Tricuspid atresia (TA) is a heart defect present at birth (congenital). It occurs when the tricuspid valve doesn’t form, or only partly forms. Normally the tricuspid valve is located between the right upper chamber (atrium) and the right lower chamber (ventricle) of the heart. Instead of a valve, a piece of tissue forms which restricts blood flow between the right atrium and right ventricle. The defect keeps low oxygenated blood from flowing normally into the right atrium to the right ventricle, and to the lungs where the blood becomes oxygenated. With TA, there is mixing of low oxygenated blood with oxygenated blood. This means not enough oxygen in the blood is carried to the body. This may cause a blue coloring of the skin or lips.
In tricuspid atresia, the following occurs:
The tricuspid valve doesn't form correctly or at all.
The right ventricle is often smaller than normal.
There is an opening between the 2 atria (atrial septal defect). This is often an open (patent) foramen ovale. The foramen ovale is a normal part of fetal circulation. It usually closes shortly after birth.
There is an opening between the ventricles (ventricular septal defect).
An open (patent) ductus arteriosus lets blood flow from the aorta to the pulmonary artery. This lets blood flow to the lungs for oxygen. The ductus arteriosus is a normal part of fetal circulation. It usually closes shortly after birth.
Other heart defects may also be present. These may include transposition of the great vessels, pulmonary stenosis, or pulmonary atresia.
A baby's heart develops during the first 8 weeks of pregnancy. In TA, the tricuspid valve doesn't form as it should. Development of the ventricles is helped by blood flowing through them. Because blood doesn't pass through the tricuspid valve, the right ventricle remains small.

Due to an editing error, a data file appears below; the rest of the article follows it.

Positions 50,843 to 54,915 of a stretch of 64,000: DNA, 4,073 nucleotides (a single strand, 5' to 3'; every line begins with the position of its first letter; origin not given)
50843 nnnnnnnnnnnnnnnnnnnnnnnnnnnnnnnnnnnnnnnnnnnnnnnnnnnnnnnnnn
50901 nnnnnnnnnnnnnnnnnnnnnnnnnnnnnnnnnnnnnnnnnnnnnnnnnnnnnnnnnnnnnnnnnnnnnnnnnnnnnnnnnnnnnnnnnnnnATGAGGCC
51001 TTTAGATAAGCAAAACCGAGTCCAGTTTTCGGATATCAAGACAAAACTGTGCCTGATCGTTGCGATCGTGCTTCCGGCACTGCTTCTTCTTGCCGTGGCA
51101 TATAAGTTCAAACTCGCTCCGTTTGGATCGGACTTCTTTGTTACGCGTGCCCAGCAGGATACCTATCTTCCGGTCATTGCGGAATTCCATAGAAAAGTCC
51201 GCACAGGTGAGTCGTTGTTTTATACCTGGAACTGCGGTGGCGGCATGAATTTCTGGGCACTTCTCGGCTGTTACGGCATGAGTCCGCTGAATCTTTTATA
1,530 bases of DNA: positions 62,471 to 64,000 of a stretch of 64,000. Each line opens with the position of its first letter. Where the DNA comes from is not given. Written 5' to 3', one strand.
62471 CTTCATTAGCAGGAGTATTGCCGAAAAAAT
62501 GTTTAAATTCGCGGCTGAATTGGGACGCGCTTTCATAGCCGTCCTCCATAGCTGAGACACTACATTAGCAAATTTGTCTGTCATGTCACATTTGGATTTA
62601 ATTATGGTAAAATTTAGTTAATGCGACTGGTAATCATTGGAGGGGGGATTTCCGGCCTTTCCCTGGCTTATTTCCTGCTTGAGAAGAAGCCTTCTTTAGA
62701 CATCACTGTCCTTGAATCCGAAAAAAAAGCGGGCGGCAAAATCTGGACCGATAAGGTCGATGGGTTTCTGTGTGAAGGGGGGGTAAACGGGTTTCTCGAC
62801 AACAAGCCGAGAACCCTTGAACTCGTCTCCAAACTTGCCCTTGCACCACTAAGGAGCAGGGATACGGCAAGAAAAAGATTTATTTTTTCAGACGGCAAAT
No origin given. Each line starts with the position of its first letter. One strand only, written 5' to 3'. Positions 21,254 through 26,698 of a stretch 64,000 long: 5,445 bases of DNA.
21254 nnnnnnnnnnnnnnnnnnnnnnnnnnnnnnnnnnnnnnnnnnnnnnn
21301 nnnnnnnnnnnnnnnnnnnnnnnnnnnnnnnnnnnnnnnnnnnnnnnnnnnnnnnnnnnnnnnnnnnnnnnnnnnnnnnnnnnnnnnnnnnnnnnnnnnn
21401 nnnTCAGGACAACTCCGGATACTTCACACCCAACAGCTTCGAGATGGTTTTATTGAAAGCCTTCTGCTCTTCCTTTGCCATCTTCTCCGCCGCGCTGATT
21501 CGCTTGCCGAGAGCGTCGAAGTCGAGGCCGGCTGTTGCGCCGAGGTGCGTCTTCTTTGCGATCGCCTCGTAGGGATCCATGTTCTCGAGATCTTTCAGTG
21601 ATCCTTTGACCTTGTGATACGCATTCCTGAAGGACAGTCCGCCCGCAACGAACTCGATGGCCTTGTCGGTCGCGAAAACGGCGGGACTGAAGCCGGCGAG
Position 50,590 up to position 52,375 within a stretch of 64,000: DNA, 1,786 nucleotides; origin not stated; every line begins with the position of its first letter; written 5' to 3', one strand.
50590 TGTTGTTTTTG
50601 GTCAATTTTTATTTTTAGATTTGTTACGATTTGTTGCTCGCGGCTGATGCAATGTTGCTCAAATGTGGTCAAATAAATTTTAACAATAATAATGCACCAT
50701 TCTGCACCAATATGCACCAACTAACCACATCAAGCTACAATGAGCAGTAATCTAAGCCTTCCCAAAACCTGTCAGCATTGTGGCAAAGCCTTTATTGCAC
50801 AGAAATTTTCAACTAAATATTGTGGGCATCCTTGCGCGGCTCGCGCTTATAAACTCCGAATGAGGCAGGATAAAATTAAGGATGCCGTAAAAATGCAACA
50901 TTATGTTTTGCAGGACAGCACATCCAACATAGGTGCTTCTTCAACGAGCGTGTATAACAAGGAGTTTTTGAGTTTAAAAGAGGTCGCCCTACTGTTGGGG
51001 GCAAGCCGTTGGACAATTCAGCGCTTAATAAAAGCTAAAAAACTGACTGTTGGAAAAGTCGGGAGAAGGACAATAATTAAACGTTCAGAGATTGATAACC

Some congenital heart defects may be passed down through families (genetic defects). Most of the time, there is no known cause for TA.
Symptoms of TA occur shortly after birth. Common symptoms may include:
Blue color of the skin, lips, and nail beds (cyanosis)
Fast heart rate
The symptoms of TA may look like other health conditions. Have your child see their healthcare provider for a diagnosis.
TA may be diagnosed with a prenatal ultrasound exam. Otherwise, symptoms occur shortly after birth. A pediatric cardiologist or a neonatologist will help care for your child. These are doctors with special training to treat problems in children.
One or more healthcare providers will examine your baby. They will listen to your baby's heart and lungs with a stethoscope and note any abnormal heart sound (heart murmur).
Testing for congenital heart disease may include:
Pulse oximetry. A simple test that uses a small probe to check the amount of oxygen in the blood.
Lab tests. Blood and urine samples will be checked.
Chest X-ray. A chest X-ray may show changes often seen with TA.
Electrocardiogram (ECG). An ECG records the electrical activity of the heart. It shows abnormal rhythms, and detects heart muscle stress.
Echocardiogram (echo). An echo uses sound waves to make a moving picture of the heart and heart valves. The diagnosis of TA will be made based on finding the abnormal heart structures.
Heart cath (cardiac catheterization). This procedure gives very detailed information about the structures inside the heart. Your baby will be given medicine to relax (sedation). Then a thin, flexible tube (catheter) is put into a blood vessel in your baby's groin. It’s guided to the heart. Blood pressure and oxygen measurements are taken in the heart chambers, the pulmonary artery, and the aorta. Contrast dye is also injected to more clearly see the structures inside the heart. A heart cath is not often done to diagnose this condition. But it may be done before surgery and in the early treatment of the defect.
Your child will most likely be in the intensive care unit (ICU). Early medical treatment may include:
Supplemental oxygen or possibly a ventilator, to help with breathing
Medicines may be given to help the heart and lungs work better. Prostaglandin E1 may be given to keep the ductus arteriosus open.
Other early treatment may include:
Cardiac cath. In some cases, cardiac cath may be used in the early period. If pulmonary stenosis is present, a catheter with a balloon at the tip can be inflated to widen the valve and let enough blood flow through.